If you recognize the name Scott Stanzel at all, it is probably because he was the campaign manager for Defeat 1098, the group credited with defeating the Washington state high earner’s income tax initiative (I-1098). The up-side for Stanzel is that he has a track record on a “populist” issue in Washington state.
The down side of Defeat 1098 for Stanzel’s potential senatorial bid? In a post Citizens United world, I am imagining the kind of independent campaign that William Gates, Sr. might decide to fund against Stanzel.
Payback’s a bitch!
This is a bit old, but good for the state for rebuilding state route 410. And now that the precedent has been set, I assume there’s a cost overrun provision. I mean to have a cost overrun provision in a county that gets $0.62 back for every dollar it puts into state coffers, but not one that gets back 2.24, well that would be madness. So while I don’t like the idea of cost overrun provisions in general, at least we’re being fair.
What? The state only has the cost overrun provision in the King County project? Well then, I guess I’ll have to vote to Reject Referendum 1.
I can’t tell you how glad I am that the Seattle City Council passed the food truck ordinance. Having hotdog vendors and taco trucks downtown is great. You can grab one on the go. You can realize it’s 10:30 PM on a Saturday and you haven’t started anything, so you know what it’s time for a hotdog. In the suburbs or further out you don’t get that. Also, any additional eyes on the street and incentive to get people walking at night is going to be good for the city.
Of course, the quality varies from place to place. Generally though, they’re pretty good food. And if you’ve had a few drinks and are stumbling home, the quality of the food isn’t really the prime concern.
The Seattle Times editorial on the possibility of letting some Seattle bars stay open past 2:00 (emphasis mine).
The 2 a.m. closing time, which is the rule across Washington, is fairly common — it is the closing time in Austin, Boston, Denver, Los Angeles, Minneapolis, Phoenix, Philadelphia, Pittsburgh, San Diego and San Francisco. Vancouver, B.C., closes bars at 3 a.m. and New York and Chicago close them at 4 a.m.
I don’t know who wrote the editorial, but it got me thinking about Joni Balter’s piece a while ago about how if San Francisco does anything, Seattle shouldn’t. It seems to me that the fact that San Francisco does or doesn’t do a thing can provide guidance (how did it work out there?), but isn’t in itself particularly useful as an argument for or against doing something.
And God said, Let the earth bring forth the living creature after his kind, cattle, and creeping thing, and beast of the earth after his kind: and it was so.
And God made the beast of the earth after his kind, and cattle after their kind, and every thing that creepeth upon the earth after his kind: and God saw that it was good.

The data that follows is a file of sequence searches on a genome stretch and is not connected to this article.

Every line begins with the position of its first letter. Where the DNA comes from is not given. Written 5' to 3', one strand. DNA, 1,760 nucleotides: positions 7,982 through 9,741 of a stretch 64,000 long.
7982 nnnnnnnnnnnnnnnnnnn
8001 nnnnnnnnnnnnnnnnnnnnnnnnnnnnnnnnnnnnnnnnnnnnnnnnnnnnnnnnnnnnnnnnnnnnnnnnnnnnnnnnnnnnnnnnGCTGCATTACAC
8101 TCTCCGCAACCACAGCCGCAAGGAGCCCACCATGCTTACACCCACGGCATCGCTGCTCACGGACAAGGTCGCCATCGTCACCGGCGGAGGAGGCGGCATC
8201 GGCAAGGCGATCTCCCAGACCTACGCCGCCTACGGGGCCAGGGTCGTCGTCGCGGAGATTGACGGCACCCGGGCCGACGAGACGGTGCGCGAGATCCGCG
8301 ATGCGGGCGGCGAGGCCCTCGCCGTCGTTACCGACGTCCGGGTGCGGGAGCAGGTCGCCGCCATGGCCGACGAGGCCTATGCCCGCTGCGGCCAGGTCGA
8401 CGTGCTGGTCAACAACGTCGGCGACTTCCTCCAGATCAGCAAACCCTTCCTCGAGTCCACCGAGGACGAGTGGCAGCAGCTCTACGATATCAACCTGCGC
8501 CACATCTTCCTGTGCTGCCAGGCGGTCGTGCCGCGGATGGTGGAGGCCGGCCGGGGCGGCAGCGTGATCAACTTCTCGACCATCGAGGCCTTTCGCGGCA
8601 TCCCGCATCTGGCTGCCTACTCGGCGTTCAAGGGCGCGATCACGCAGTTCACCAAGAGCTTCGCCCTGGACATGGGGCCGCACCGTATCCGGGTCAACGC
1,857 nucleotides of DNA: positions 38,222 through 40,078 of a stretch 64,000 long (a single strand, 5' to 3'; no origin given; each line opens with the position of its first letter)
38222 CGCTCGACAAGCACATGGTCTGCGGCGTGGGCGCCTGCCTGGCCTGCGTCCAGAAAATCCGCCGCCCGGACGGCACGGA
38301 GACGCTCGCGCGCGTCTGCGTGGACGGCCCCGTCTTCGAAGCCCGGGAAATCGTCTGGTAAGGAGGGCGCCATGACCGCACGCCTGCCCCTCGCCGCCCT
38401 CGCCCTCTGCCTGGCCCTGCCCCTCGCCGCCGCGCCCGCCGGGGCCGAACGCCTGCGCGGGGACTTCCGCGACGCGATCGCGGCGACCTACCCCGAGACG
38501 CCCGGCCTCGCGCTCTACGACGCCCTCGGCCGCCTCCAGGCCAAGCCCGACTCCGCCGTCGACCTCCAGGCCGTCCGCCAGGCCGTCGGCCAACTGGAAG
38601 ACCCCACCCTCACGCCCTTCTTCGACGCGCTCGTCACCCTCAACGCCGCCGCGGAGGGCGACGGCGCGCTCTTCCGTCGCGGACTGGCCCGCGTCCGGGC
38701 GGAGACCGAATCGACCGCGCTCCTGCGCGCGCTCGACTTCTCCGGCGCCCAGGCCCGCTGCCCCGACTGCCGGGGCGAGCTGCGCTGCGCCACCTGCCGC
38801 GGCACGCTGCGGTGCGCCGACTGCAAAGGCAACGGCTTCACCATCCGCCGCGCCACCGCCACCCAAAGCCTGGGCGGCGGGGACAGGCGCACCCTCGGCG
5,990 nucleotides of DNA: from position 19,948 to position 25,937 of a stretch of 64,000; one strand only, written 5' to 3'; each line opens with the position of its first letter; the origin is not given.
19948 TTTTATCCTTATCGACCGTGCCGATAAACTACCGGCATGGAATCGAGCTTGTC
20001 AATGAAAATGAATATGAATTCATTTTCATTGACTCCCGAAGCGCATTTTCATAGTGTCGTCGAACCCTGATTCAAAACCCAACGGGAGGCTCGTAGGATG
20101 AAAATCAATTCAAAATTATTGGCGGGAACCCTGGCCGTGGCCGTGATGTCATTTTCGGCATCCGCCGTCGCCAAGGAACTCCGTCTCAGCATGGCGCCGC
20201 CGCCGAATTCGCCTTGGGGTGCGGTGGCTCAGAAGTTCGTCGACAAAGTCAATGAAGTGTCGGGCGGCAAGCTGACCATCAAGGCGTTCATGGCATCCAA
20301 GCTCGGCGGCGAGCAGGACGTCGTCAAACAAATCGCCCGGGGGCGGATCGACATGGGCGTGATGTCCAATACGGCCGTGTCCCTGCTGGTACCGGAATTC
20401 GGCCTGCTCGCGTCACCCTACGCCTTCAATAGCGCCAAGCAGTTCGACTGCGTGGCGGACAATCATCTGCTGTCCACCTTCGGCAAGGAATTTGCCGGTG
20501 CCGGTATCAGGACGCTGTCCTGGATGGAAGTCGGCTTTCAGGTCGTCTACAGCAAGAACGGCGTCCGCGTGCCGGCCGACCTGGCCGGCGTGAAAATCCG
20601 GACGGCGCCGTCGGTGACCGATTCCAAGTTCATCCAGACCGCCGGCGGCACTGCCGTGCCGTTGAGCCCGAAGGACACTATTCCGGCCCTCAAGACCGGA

And God said, Let us make man in our image, after our likeness: and let them have dominion over the fish of the sea, and over the fowl of the air, and over the cattle, and over all the earth, and over every creeping thing that creepeth upon the earth.
So God created man in his own image, in the image of God created he him; male and female created he them.
And God blessed them, and God said unto them, Be fruitful, and multiply, and replenish the earth, and subdue it: and have dominion over the fish of the sea, and over the fowl of the air, and over every living thing that moveth upon the earth.
And the LORD God formed man of the dust of the ground, and breathed into his nostrils the breath of life; and man became a living soul.
[...] And the LORD God said, It is not good that the man should be alone; I will make him an help meet for him.
And out of the ground the LORD God formed every beast of the field, and every fowl of the air; and brought them unto Adam to see what he would call them: and whatsoever Adam called every living creature, that was the name thereof.
And Adam gave names to all cattle, and to the fowl of the air, and to every beast of the field; but for Adam there was not found an help meet for him.
And the LORD God caused a deep sleep to fall upon Adam, and he slept: and he took one of his ribs, and closed up the flesh instead thereof;
And the rib, which the LORD God had taken from man, made he a woman, and brought her unto the man.
Thom and Daily Show co-creator Lizz Winstead: GOP following the Taliban Path?.
White House: Ruby Bridges visits with the President and her portrait.
Bill O’Reilly is once again the Worst Person in the World.
Thom with more The Good, The Bad, and the Very Very Ugly.
FAUX’s Eric Bolling is Worst Person in the World.
Thom with guest Alan Grayson: Running to get his congressional seat back and why.
White House: West Wing Week.
The Republican Primary Asylum:
Thom with The Good, The Bad, and the Very Very Ugly.
911 tapes: Young Republicans at Rob McKenna event want some guvment services! (Via Publicola).
The Default Standoff:
Ann Telnaes: Define rights of CEOs .
Some misguided Minnesota senator is Worst Person in the World.
Thom with even more of the Good, the Bad and the Very, Very Ugly.
Bill-O calls in to The Young Turks.
Last week’s Friday Night Multimedia Extravaganza can be found here.